Having a balanced diet is important to your overall health whether or not you are expecting a baby. However, when you are pregnant nutrition becomes even more important. After all, you are nourishing yourself and your baby. Your OB/GYN should go over basic pregnancy nutrition tips with you, but you can also use this list as a handy reference guide.
1. Don’t Skip Breakfast
If you feel sick to your stomach in the morning, try dry whole-wheat toast or whole-grain crackers when you first wake up. Eat them even before you get out of bed. Eat the rest of your breakfast (fruit, oatmeal, hot or cold cereal, or other foods) later in the morning
- Try fortified ready-to-eat or cooked breakfast cereals with fruit. Fortified cereals have added nutrients, like calcium.
2. Eat Fiber-Rich Foods
Eating high-fiber foods, drinking water, and getting daily physical activity may help prevent constipation. Try to eat whole-grain cereals, brown rice, vegetables, fruits, and beans.
3. Snack Smart
Eat fewer foods high in sugar, including candy, cookies, cake, and dried fruit; and drink fewer beverages high in sugar, including juice, fruit-flavored drinks, or soft drinks. For snacks, choose foods low in sugar such as fruits, vegetables, cheese, and unsweetened yogurt.
4. Take Prenatal Vitamins & Doctor Recommended Supplements
Ask your OB/GYN about which prenatal vitamins and supplements they recommend. You need more of certain vitamins and minerals during pregnancy including iron, calcium, and folic acid.
Maternal iron deficiency is the most common nutritional deficiency during pregnancy. Pregnant women need at least 27 milligrams of iron each day. Ask your doctor if you need to add an iron supplement to your routine during pregnancy.
During pregnancy, calcium is needed for the healthy development of a baby’s teeth, bones, heart, nerves, and muscles. It is important to consume adequate amounts of calcium daily before, during, and after pregnancy. The recommended amount of calcium during pregnancy is 1,000 milligrams per day for women aged 19 to 50. You can get this through eating calcium-rich foods or talking to your doctor about supplements.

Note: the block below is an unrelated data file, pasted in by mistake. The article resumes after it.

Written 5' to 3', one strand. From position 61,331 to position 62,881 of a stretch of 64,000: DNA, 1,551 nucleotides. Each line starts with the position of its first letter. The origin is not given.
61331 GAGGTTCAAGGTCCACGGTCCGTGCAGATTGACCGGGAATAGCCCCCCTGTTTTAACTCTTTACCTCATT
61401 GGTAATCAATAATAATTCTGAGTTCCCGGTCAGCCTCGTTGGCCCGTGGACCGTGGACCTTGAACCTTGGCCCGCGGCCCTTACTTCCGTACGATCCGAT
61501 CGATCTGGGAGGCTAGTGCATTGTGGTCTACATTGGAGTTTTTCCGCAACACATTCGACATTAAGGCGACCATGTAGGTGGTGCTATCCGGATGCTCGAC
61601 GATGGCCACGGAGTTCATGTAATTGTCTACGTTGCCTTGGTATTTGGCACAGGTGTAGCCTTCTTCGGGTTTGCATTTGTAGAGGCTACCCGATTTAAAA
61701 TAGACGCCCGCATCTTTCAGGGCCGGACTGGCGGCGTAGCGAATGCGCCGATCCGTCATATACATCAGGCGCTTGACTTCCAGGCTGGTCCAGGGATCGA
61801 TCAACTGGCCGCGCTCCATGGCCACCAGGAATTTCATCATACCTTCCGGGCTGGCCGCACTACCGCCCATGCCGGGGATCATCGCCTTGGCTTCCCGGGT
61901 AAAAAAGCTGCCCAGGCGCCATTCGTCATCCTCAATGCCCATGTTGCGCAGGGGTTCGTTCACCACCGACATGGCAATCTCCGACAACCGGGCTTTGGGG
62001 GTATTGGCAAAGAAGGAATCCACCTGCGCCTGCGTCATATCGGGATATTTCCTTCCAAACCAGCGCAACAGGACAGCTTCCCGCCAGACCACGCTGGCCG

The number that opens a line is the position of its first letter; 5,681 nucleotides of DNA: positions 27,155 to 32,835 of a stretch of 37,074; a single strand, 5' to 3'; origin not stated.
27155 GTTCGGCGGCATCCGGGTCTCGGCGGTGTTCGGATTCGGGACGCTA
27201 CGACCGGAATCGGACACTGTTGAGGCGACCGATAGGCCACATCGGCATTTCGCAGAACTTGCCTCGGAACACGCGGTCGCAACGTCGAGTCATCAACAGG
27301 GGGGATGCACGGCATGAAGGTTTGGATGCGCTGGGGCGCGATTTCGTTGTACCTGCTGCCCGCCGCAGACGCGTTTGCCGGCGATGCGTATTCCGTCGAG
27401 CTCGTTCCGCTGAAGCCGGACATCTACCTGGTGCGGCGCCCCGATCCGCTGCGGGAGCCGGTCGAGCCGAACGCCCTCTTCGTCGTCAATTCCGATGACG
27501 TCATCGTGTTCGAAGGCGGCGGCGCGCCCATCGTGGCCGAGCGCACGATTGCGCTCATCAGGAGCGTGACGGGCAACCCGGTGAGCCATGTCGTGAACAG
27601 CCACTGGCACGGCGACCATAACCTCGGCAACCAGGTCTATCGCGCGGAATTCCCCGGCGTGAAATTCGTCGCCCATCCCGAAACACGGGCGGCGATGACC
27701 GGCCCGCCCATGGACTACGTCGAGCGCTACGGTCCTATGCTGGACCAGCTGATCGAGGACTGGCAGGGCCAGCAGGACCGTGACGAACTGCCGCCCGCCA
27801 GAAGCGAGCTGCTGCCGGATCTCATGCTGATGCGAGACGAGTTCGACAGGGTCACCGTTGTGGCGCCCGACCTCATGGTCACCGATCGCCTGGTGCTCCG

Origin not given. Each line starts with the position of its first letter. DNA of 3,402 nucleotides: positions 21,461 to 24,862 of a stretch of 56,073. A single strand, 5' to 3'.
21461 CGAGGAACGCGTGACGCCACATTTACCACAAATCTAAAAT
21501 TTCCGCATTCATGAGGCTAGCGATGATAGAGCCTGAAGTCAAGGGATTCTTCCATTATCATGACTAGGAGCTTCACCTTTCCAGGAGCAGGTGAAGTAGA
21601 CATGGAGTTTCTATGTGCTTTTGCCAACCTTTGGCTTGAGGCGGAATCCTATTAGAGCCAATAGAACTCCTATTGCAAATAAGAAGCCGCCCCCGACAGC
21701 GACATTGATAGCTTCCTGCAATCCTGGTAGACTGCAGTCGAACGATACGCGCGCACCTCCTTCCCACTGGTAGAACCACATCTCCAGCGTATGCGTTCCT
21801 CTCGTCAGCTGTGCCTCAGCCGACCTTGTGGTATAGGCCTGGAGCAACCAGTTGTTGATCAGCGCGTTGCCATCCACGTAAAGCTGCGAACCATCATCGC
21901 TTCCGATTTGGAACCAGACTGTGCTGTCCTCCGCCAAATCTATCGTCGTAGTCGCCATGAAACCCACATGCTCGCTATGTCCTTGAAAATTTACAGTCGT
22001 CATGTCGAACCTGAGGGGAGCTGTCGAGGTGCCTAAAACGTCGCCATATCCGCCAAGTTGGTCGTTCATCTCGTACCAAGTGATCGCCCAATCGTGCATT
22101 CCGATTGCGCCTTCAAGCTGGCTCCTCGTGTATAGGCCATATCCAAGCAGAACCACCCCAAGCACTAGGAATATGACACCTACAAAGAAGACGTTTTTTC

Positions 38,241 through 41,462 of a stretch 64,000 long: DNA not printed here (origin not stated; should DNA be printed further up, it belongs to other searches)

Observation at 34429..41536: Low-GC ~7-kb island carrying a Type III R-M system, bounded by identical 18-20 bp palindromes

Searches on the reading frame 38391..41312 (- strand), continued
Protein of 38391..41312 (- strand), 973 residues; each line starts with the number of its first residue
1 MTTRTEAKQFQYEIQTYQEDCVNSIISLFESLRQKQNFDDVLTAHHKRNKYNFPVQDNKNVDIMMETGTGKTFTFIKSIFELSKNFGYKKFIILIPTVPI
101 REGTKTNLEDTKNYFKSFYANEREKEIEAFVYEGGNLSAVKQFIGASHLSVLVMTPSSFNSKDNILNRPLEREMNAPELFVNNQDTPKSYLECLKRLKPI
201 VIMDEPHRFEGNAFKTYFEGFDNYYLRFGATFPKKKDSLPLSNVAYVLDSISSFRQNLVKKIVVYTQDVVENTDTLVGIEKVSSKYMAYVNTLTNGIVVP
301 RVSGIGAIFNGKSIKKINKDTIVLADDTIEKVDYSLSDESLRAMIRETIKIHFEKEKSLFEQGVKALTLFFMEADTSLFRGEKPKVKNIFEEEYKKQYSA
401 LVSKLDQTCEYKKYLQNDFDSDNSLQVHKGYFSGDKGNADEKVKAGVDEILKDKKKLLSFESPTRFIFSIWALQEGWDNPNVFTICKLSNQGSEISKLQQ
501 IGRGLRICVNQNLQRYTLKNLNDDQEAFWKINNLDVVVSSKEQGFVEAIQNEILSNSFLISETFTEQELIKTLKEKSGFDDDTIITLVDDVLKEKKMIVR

Folic acid can reduce the risk of certain birth defects. it’s recommended you get 600 micrograms of folic acid each day throughout your pregnancy. If your prenatal vitamin doesn’t meet this goal, take an additional supplement of folic acid and eat foods high in folate and foods fortified with folic acids.
5. Pay Attention to the Fish You eat
Avoid fish and shellfish with high levels of mercury. Don’t eat shark, swordfish, king mackerel, or tilefish. If you eat tuna, choose canned light tuna. Albacore (white) tuna has more mercury. Common fish that are low in mercury include shrimp, salmon, and catfish.
6. Check with Your Doctor about Certain Meats and Cheeses
Some foods may have bacteria that can hurt your baby. Ask your doctor about the most up-to-date advice for pregnancy nutrition when it comes to things like soft cheeses, uncooked sushi, and cold-cut lunch meats.
7. Avoid Alcohol and Limit Caffeine
Do not drink alcohol, such as wine, beer, or hard liquor. Limit your caffeine intake to about 200 mg a day. Enjoy decaf coffee or tea, drinks not sweetened with sugar, or water with a dash of juice.
8. Eat Several Smaller Meals to Relieve Heartburn
Another important part of pregnancy nutrition is to make sure you can take in all the nutrients you need. Heartburn can get in the way of meeting your nutritional goals, but there are ways to treat and avoid reflux. Instead of large meals, have several smaller meals throughout the day. Try to eat slowly and avoid spicy and fatty foods (such as hot peppers or fried chicken). Have drinks between meals instead of with meals. Don’t lie down soon after eating.
Contact Green Valley OB/GYN
Green Valley OB/GYN has been providing the highest quality of obstetric and gynecological care for over 70 years, offering a comprehensive list of services, including obstetrics and pregnancy care. To set up an appointment or talk about pregnancy nutrition, call us at (336) 378-1110 to schedule an appointment.